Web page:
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Even if Likud loses, Netanyahu could become prime minister

Israeli Prime Minister Benjamin Netanyahu, his party trailing in polls leading up to Tuesday’s vote, entered the final two days of his campaign Sunday with one card still unplayed: Israel’s complicated electoral system, which doesn’t guarantee that the party with the most seats in Parliament forms the government.

The final polls published ahead of the election Tuesday gave opposition leader Isaac Herzog the edge, with his Zionist Union alliance likely to win four more seats than Netanyahu’s Likud party when the votes are counted.

But that does not mean victory, unless Herzog can form a governing coalition. Neither Likud nor the Zionist Union will garner anything near the 61-seat majority of the 120-seat Parliament required to form a government. So the question becomes which candidate, Herzog or Netanyahu, is more likely to persuade enough of Israel’s smaller parties to join a coalition that commands at leasts 61 votes.

That candidate is most likely to get the nod from Israel’s president, Reuvin Rivlin, a Likud party member who assumed the post in July.

In a last-minute push to get out the vote for his party, Netanyahu on Sunday addressed thousands who gathered in Tel Aviv, warning that if the gap shown by the polls was not closed “there is a real danger that a leftist government will come to power.”

“This is a fateful struggle,” he said. “We can close this gap.”

Herzog, who has accused Netanyahu of ignoring economic hardships of ordinary Israelis, pledged a fight against poverty in a visit with social activists. Earlier he went to the Western Wall in Jerusalem, Judaism’s holiest shrine, and tucked a note with a prayer between its massive stones, in keeping with Jewish custom.

Prayer by either side might be needed. In the 2009 elections, Tzipi Livni, now Herzog’s alliance partner, but then the head of the centrist Kadima party, won 28 seats, one more than Netanyahu’s Likud. But Netanyahu was able to form a majority coalition with rightist and religious allies, becoming prime minister.

This time around, Netanyahu again might have an advantage in forming a coalition with rightist and ultra-Orthodox parties who are his natural allies. The numbers are similar, with polls currently predicting about 26 seats for the Zionist Union versus 22 or so for Likud.

But he now trails in the polls by more seats and with the election hinging in no small way on economic concerns, a strong showing by the Zionist Union could give Herzog a first crack at forming a government and that would likely draw smaller parties to him.

A possible kingmaker is Moshe Kahlon, a former Likud member whose new center-right party, Kulanu, is projected by the polls to gain anywhere from 8 to 11 seats. A former communications minister, Kahlon won broad popularity by opening Israel’s cellphone market to competition, which led to a slashing of rates. He promises to go after more monopolies if elected and is making an open bid to become finance minister.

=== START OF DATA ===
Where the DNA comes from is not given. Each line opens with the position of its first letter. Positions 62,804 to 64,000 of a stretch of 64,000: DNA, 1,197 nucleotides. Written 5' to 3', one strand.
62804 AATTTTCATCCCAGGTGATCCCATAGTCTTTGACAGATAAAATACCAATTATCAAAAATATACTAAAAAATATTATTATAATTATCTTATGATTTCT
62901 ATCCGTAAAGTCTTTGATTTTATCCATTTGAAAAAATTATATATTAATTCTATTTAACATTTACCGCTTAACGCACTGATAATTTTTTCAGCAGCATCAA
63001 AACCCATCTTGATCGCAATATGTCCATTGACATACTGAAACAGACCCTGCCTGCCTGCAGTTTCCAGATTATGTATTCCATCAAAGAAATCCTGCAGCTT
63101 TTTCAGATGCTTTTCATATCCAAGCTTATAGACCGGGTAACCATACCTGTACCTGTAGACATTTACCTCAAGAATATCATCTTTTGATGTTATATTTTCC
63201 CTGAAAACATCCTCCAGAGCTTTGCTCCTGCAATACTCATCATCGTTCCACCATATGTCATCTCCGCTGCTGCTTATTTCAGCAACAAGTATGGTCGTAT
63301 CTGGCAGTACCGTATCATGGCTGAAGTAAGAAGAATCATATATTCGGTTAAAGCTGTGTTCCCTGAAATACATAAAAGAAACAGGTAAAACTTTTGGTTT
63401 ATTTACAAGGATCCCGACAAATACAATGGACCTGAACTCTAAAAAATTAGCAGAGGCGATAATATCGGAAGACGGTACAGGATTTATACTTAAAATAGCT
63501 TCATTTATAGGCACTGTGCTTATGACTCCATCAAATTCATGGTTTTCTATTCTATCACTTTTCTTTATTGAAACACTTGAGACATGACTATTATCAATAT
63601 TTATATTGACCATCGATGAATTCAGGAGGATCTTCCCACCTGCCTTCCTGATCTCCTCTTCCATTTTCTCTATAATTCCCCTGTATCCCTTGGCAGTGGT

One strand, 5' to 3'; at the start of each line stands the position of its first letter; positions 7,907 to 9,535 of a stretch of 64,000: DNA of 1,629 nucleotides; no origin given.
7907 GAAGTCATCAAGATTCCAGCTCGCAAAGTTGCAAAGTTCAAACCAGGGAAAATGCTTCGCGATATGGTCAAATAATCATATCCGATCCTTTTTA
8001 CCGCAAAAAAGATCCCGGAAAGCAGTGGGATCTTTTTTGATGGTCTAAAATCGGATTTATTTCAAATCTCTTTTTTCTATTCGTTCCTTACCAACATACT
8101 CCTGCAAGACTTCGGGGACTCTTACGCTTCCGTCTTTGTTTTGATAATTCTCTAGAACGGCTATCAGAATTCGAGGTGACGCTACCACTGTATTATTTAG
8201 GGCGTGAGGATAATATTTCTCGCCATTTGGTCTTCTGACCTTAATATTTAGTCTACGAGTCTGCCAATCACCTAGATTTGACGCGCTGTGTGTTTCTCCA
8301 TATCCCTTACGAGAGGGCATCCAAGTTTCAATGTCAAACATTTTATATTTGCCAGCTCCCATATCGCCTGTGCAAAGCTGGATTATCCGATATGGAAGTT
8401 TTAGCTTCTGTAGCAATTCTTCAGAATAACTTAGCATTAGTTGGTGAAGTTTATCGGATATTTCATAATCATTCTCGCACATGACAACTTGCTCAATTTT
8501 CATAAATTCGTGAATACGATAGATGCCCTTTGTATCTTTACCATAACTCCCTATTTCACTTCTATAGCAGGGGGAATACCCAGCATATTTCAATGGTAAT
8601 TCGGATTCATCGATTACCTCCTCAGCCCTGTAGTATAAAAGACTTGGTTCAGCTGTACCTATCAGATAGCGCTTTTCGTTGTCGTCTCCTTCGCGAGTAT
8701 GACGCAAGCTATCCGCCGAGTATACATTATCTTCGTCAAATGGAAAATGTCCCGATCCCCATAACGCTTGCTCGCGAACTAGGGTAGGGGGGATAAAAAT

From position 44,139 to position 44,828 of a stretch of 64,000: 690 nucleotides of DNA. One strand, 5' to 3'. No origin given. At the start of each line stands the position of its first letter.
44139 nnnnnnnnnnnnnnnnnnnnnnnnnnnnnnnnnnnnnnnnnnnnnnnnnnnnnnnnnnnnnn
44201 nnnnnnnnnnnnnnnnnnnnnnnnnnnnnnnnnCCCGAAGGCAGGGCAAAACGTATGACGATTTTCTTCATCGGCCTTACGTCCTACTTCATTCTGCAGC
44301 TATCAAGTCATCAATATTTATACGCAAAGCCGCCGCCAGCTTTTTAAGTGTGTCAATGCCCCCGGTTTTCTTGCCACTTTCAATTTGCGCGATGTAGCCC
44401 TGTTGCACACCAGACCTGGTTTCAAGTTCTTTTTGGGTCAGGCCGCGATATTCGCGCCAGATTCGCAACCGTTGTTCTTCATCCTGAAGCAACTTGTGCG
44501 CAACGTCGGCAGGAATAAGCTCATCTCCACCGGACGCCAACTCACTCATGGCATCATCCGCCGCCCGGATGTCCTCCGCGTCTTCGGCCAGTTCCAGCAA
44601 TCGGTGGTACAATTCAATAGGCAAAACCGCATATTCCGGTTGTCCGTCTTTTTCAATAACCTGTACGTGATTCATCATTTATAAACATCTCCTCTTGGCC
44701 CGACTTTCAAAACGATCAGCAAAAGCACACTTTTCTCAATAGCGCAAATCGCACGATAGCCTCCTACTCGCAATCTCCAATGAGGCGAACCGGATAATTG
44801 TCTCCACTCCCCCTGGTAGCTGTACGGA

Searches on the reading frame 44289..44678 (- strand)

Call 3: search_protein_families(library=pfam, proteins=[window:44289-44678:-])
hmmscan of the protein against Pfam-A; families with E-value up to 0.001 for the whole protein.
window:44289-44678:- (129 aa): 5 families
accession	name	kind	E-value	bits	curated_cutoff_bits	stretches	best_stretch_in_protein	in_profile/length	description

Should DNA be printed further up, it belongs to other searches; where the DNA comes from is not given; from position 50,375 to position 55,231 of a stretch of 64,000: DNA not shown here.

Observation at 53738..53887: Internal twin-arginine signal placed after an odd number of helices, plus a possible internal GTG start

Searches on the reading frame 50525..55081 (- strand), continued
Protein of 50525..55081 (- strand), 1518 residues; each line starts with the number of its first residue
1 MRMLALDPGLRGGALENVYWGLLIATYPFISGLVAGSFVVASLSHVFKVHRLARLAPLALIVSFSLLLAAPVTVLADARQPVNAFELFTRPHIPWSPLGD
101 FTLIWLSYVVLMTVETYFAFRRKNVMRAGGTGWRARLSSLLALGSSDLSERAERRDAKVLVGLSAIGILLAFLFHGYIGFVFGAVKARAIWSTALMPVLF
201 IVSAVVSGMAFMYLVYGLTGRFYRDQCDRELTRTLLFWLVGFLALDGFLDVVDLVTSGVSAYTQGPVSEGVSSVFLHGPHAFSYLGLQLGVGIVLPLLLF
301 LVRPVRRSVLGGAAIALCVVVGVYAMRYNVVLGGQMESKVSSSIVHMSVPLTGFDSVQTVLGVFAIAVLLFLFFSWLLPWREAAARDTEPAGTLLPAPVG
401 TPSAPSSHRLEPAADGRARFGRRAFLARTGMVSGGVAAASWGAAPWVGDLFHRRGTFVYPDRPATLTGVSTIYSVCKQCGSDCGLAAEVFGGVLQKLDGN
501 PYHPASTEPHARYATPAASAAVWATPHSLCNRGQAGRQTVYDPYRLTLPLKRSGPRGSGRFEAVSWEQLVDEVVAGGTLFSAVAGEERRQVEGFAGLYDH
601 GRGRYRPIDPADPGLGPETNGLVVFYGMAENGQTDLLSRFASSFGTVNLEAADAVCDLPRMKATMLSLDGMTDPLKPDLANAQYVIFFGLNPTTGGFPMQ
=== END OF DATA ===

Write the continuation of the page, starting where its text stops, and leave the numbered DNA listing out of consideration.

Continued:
Analysts say Kulanu has been drawing support from former Likud voters disappointed by Netanyahu’s economic performance and troubled by the high cost of living and rising housing prices.

Kahlon has not said whether he will endorse Netanyahu or Herzog for prime minister after the election, but his support could be crucial to forming a parliamentary majority.

Another key player could be a newly formed alliance of four Arab parties, whose joint slate has been projected by the polls to win as many as 13 seats, possibly becoming the third largest faction in the legislature.

While it is not expected to join a new government, the Arab bloc could provide crucial parliamentary support for a Herzog-led coalition, denying Netanyahu a ruling majority.

Yesh Atid, a centrist party that surged to become the second largest faction in Parliament in elections in 2013, has rebounded from an early slide in the polls and could throw its weight behind a Herzog-led coalition with as many as 12 seats. The party leader, Yair Lapid, served as finance minister in Netanyahu’s outgoing government but was fired after a series of run-ins with the prime minister.

Two ultra-Orthodox parties, Shas and United Torah Judaism, have allied with Netanyahu in the past and are likely to support him again, along with a newly-formed ultra-Orthodox splinter faction, Yahad. Shas is projected to win as many as nine seats and United Torah, possibly seven.

Netanyahu is also assured the support of Jewish Home, a rightist pro-settlement party that was a major partner in his outgoing government and now is projected to get 12 seats.

Yisrael Beiteinu, a party representing Russian-speaking immigrants led by Avigdor Lieberman, the bluntly outspoken Israeli foreign minister, has dropped precipitously in the polls following a police investigation of alleged corruption in its ranks. Lieberman formed a joint slate with Netanyahu in the 2013 election, but now faces possible elimination if his party does not make the four-seat threshold required to enter Parliament.

Polls suggest that Meretz, a small leftist party, faces a similar risk as potential voters desert it for the Zionist Union. Meretz has said it will endorse Herzog for prime minister.

If neither Herzog nor Netanyahu manage to cobble together a majority coalition, they could be compelled to join forces in a unity government, possibly alternating in two-year terms as prime minister.

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